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M. Bakri Musa

Seeing Malaysia My Way

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Location: Morgan Hill, California, United States

Malaysian-born Bakri Musa writes frequently on issues affecting his native land. His essays have appeared in the Far Eastern Economic Review, Asiaweek, International Herald Tribune, Education Quarterly, SIngapore's Straits Times, and The New Straits Times. His commentary has aired on National Public Radio's Marketplace. His regular column Seeing It My Way appears in Malaysiakini. Bakri is also a regular contributor to th eSun (Malaysia). He has previously written "The Malay Dilemma Revisited: Race Dynamics in Modern Malaysia" as well as "Malaysia in the Era of Globalization," "An Education System Worthy of Malaysia," "Seeing Malaysia My Way," and "With Love, From Malaysia." Bakri's day job (and frequently night time too!) is as a surgeon in private practice in Silicon Valley, California. He and his wife Karen live on a ranch in Morgan Hill. This website is updated twice a week on Sundays and Wednesdays at 5 PM California time.

Sunday, October 21, 2018

Liberating The Malay Mind (Updated Edition 2018)



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Liberating The Malay Mind
LCCN - 2018910760
ISBN – 978-1726415965
       $19.50
398 pages; fully indexed. 
Available on Amazon.com and all major on-line outlets.


Liberating The Malay Mindanalyzes the perversity that despite Malaysia’s over sixty years of independence, with Malays in control of the government and other major levers of power, as well as granted special privileges to boot, our community still trails the others.

First published in January 2013, this updated edition covers the electoral upset of May 2018 that saw the long-entrenched UMNO and its Barisan coalition booted out of office. That monumental achievement would not have been possible without a segment, albeit only a small one, of the Malay electorate being freed from the indoctrination of UMNO leaders, and the sultans working in cahoots with them.

Non-Malays have long rejected UMNO though they find its leaders useful to cultivate for their power to dispense lucrative public contracts. Non-Malays also covet royal titles and other flattened bottle-cap chest decorations for their social and commercial values.

The vast majority of Malays meanwhile remain imprisoned underneath their coconut shell, shackled by feudalism and the attendant unbridled blind loyalty to leaders. They in turn abused that trust. Many still defend former Prime Minister Najib despite the boxes of cash hauled from his private residences, a scene associated only with drug kingpins. As for the sultans, Malays regard them as Islam’s pope, due unquestioned authority and obedience.

In short, the challenge remains huge for Malays, and thus Malaysia.

Special privileges have narcotized Malays, like opium to the Chinese of yore, making them oblivious of the harsh realities of the world. Now those privileges have become an existential issue. Tamper at your own risk!

Many, and not just non-Malays, have called for dispensing with race-based policies. However, if there are racial differences to such mundane matters as how we dress and what (or how) we eat, imagine the divergences and variations on substantive matters, as what we aspire to and value. We ignore those at our peril.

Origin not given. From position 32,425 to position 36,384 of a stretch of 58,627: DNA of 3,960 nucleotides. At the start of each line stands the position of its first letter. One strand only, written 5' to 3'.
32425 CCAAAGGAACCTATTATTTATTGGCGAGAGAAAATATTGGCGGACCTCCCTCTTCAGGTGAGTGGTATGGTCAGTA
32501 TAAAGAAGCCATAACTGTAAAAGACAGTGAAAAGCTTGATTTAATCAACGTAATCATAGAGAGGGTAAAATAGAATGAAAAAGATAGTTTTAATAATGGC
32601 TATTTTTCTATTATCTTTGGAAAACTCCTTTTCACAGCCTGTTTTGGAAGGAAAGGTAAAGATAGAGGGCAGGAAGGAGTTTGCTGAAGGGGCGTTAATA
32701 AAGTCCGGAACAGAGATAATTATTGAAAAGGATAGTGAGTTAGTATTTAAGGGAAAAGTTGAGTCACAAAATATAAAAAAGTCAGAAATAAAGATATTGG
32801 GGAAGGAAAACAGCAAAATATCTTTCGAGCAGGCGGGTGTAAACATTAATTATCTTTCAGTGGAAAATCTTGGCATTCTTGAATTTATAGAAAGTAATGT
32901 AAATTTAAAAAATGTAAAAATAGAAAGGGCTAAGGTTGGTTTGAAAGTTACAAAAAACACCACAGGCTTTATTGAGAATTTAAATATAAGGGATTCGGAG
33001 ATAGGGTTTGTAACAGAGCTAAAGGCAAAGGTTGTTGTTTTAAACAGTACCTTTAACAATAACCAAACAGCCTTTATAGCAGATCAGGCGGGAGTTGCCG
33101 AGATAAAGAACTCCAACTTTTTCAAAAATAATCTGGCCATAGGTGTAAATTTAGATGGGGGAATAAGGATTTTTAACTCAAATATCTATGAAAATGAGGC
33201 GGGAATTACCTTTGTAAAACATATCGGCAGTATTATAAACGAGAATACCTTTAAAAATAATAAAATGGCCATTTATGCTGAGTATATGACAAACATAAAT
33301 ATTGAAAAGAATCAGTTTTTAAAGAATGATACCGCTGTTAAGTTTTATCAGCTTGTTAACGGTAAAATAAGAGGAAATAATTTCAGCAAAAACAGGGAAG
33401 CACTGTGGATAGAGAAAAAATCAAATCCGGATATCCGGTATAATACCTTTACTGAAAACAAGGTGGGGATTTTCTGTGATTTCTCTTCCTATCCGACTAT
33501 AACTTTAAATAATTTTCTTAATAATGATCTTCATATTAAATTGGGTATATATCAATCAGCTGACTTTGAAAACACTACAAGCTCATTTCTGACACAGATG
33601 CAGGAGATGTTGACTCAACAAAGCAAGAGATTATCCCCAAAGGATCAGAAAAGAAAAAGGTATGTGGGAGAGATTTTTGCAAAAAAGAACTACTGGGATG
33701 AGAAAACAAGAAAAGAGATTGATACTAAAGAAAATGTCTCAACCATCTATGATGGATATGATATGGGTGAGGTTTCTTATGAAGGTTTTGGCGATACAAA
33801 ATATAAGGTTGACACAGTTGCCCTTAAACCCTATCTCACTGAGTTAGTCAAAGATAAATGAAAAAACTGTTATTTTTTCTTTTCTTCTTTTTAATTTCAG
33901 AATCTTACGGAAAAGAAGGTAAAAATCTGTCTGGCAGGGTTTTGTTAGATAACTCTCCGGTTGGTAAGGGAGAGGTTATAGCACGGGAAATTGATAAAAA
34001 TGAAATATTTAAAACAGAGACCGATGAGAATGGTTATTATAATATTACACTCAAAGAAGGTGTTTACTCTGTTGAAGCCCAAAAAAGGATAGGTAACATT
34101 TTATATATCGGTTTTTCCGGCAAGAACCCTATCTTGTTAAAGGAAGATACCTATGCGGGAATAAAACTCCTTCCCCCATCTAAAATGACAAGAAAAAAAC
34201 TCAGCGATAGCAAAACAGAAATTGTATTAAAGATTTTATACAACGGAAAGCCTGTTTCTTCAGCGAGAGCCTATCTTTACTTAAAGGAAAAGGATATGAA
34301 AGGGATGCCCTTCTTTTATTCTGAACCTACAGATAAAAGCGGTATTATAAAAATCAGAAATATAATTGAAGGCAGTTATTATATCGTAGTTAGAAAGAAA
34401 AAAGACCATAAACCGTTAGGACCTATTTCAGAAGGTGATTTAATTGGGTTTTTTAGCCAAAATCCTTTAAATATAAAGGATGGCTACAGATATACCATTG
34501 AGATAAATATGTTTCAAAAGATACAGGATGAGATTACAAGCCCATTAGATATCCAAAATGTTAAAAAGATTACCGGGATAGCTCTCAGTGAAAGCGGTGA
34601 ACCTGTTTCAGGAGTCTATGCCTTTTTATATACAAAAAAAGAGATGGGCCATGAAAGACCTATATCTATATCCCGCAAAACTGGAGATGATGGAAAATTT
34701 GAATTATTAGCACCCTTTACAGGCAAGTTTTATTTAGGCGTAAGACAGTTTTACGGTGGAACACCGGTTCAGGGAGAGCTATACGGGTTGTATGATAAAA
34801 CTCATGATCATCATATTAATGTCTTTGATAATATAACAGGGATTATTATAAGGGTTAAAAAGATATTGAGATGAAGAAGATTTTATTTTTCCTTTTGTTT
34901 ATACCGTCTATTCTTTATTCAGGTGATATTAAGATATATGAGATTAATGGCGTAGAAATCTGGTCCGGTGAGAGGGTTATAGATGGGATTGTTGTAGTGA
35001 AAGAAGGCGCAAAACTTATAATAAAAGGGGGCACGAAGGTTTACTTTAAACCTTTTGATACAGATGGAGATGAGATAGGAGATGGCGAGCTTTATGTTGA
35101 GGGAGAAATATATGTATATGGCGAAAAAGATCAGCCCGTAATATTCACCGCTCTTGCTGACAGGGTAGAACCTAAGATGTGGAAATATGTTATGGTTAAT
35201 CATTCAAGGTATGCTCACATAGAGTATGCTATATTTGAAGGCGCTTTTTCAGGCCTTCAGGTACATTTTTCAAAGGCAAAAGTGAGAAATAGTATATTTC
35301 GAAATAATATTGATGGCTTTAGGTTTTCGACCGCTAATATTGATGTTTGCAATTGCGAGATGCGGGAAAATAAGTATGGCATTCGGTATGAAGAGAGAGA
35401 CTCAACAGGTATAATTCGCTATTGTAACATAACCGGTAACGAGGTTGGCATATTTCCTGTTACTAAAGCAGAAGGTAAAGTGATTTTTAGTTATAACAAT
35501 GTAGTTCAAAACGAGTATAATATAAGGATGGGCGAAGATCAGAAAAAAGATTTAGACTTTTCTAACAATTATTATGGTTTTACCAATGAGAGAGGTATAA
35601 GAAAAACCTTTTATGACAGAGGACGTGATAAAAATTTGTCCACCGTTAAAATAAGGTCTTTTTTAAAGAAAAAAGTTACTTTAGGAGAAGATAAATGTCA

For another, those now much-maligned initiatives were remarkably effective during their first few decades. They transformed a rural, agrarian, and traditional Malay society to one with greater urban presence and increased participation in modern education and the private sector.

It is its later corruption and lack of refinement that have degenerated the program to its current massive entitlement scheme. It is this, not the underlying assumptions or objectives, that needs correction.

The greatest obstacle to this critical re-examination are Malay leaders. We cannot and should not expect ordinary Malays to give up their special privilege crutches when their sultans have their glittering golden ones.

Liberating The Malay Mindexamines Malay values and aspirations that are inimical to progress. Our “follow-the-leader” feudal mentality aside, there is our misguided interpretation of Islam and the failure of our institutions, in particular the schools.

This “frog underneaththe coconut shell” smugness prevents Malays from leveraging special privileges to enhance our competitiveness. Instead that initiative has degenerated into a false security blanket, or worse, an amulet for our ills. Toppling the shell in itself is no panacea. Unprepared, the wide open world would be far from exhilarating. Instead it would intimidate us, prompting us to retreat and find another shell.

Nonetheless this coconut shell must be toppled. Free flow of information, dispensing with oppressive laws, respect for due process, and strengthening weak institutions are proven instruments towards this end. Schools should treat the young as knives to be sharpened, not bins to be filled with dogmas. They should emphasize STEM, second language (preferably English), critical thinking, and communication skills.

Meanwhile the massive resources poured into state enterprises would be better diverted to enhancing Bumiputra human capital.

Malays must be disabused of such fanciful myths as Ketuanan Melayuand our privileged “sons (or daughters) of the soil” status. We waste precious time, effort and opportunities when we seek scapegoats and attribute our ills to globalization, pendatang, neo-colonization, and other phantom enemies.

Most of all, our singular failure is our inability to leverage special privileges to enhance our competitiveness

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